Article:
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Twitter diplomacy not good for Trump

China Daily | Updated: 2017-01-09 07:13

Twitter diplomacy not good for Trump

US President-elect Donald Trump pauses as he talks to members of the media at Mar-a-Lago estate in Palm Beach, Florida, US, December 21, 2016. [Photo/Agencies]

ALTHOUGH THE US CONGRESS tallied the Electoral College votes on Friday and officially declared Donald Trump has been elected president, a number of organizations are still planning demonstrations on Jan 20, the day of his inauguration. Beijing News commented on Saturday:

More than 100,000 people have registered their names to attend the Women's March on Washington, a Facebook event created by Teresa Shook, a retired attorney in Hawaii. The demonstration is expected to be the largest of all planned on Trump's first day in office if all online participants show up for the march. Its agenda ranges from immigrants' rights to police killings of African-Americans and, most importantly, equal rights for women.

Despite facing more than 100,000 online dissenters, who are planning an open demonstration on his inauguration day, the social media-savvy Trump is yet to fight back on Twitter. He seems busy defending his legitimacy as the next US president, after American intelligence authorities on Friday said Russian hackers had intervened in the presidential election to favor him.

That some 100,000 netizens have signed up for a mass demonstration on his inauguration day, in a way, indicates that Trump is not as popular as he thinks on the internet. His tweets, often provocative and biased, did play a role in soliciting online support during the presidential campaign.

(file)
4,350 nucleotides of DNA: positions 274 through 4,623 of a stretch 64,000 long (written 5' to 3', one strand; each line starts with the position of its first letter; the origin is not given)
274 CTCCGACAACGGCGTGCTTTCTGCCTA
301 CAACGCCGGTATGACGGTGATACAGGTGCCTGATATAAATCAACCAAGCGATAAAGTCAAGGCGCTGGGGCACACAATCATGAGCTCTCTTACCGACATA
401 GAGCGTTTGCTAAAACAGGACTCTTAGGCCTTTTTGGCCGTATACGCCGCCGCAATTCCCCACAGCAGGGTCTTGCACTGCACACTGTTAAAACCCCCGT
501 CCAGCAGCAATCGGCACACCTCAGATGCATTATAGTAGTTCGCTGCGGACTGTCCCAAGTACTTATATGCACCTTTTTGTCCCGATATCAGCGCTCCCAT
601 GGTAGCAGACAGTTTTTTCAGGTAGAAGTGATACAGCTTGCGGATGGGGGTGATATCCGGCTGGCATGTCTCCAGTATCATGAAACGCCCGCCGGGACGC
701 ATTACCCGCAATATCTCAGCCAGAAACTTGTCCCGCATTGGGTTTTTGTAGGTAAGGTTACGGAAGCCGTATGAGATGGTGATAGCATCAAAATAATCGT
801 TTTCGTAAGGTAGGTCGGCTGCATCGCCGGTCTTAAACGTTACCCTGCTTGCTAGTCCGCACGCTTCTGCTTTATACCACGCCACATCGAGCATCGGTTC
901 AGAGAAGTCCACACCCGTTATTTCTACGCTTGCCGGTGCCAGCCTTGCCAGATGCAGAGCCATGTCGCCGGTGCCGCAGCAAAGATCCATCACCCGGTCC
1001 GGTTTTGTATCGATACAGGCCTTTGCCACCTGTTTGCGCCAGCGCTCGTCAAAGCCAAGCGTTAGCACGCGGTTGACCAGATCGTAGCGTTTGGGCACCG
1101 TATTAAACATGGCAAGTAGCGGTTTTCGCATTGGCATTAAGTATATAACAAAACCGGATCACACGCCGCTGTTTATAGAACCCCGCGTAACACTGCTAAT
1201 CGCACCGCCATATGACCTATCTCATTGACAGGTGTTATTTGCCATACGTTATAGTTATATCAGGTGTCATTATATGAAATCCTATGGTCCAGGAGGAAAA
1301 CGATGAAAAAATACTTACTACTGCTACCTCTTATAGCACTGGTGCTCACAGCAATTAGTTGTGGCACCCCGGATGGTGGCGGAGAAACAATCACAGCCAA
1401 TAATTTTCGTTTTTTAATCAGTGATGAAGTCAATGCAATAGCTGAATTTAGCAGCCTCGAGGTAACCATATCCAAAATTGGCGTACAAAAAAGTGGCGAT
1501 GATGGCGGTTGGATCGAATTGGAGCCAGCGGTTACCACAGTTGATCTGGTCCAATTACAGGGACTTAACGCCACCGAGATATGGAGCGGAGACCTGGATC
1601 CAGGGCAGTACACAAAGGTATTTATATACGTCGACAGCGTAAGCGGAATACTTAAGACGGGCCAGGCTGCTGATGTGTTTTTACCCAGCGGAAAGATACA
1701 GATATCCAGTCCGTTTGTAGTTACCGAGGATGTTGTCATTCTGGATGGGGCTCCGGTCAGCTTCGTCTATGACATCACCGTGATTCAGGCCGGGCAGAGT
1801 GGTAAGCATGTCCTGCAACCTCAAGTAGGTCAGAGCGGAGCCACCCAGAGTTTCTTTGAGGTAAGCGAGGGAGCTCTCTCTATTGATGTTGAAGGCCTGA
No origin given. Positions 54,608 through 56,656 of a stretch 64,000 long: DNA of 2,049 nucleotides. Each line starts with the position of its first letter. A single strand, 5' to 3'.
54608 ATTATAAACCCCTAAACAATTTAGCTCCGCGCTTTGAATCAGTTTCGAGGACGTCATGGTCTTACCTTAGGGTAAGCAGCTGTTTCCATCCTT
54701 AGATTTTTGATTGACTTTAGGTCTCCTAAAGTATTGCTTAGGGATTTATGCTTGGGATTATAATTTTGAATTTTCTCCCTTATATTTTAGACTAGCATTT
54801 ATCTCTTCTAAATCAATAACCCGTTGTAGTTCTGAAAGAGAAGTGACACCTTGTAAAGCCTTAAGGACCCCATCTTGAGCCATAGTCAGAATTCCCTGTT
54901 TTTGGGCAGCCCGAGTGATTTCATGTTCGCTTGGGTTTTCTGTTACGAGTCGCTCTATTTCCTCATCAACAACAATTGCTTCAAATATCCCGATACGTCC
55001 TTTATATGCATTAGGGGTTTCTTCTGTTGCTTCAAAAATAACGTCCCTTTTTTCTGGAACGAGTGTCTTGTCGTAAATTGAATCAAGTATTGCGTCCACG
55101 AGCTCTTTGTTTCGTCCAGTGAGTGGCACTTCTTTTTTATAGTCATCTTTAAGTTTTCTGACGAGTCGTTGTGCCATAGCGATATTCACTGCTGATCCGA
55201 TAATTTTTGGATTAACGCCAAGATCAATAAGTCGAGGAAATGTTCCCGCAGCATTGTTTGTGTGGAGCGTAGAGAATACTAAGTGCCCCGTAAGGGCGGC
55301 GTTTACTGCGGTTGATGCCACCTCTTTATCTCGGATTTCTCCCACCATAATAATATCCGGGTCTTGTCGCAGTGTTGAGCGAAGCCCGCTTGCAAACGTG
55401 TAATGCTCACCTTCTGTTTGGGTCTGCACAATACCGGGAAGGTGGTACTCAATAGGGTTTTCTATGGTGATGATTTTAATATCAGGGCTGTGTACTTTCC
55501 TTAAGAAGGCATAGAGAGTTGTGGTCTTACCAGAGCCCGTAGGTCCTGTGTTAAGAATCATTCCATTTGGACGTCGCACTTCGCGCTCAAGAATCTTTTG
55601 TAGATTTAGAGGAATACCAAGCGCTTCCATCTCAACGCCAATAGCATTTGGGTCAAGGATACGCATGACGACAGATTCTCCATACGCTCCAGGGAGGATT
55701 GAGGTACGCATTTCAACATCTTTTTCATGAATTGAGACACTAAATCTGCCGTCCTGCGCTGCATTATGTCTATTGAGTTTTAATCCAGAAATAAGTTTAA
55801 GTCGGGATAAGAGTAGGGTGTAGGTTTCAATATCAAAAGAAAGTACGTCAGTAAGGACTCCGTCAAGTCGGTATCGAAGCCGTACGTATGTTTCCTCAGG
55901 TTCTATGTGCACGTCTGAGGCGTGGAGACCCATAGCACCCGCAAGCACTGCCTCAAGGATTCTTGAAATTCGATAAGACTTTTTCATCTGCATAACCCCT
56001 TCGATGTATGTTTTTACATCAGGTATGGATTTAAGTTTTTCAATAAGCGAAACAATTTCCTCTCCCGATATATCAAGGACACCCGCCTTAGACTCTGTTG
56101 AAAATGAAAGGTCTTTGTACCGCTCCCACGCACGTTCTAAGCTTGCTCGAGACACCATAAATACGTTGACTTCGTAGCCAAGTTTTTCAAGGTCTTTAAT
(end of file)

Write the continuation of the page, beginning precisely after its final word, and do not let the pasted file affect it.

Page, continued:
Trump's Twitter politics has its downsides, too. He did manage to mobilize online support in his favor during the election, but so can those opposed to him.

Trump has conducted his "industrial policy" by bullying individual companies on Twitter: Ford cancelled a new $1.6 billion auto factory in Mexico and promised to increase production at home after a Tuesday tweet threatening to impose a "big border tax" on Ford's rival GM for manufacturing abroad.

But this kind of "governance" should stop after Jan 20 when Trump officially takes the baton from his predecessor Barack Obama, because it is neither practicable given the country's bureaucratic system nor the proper way to govern the largest economy in the world.

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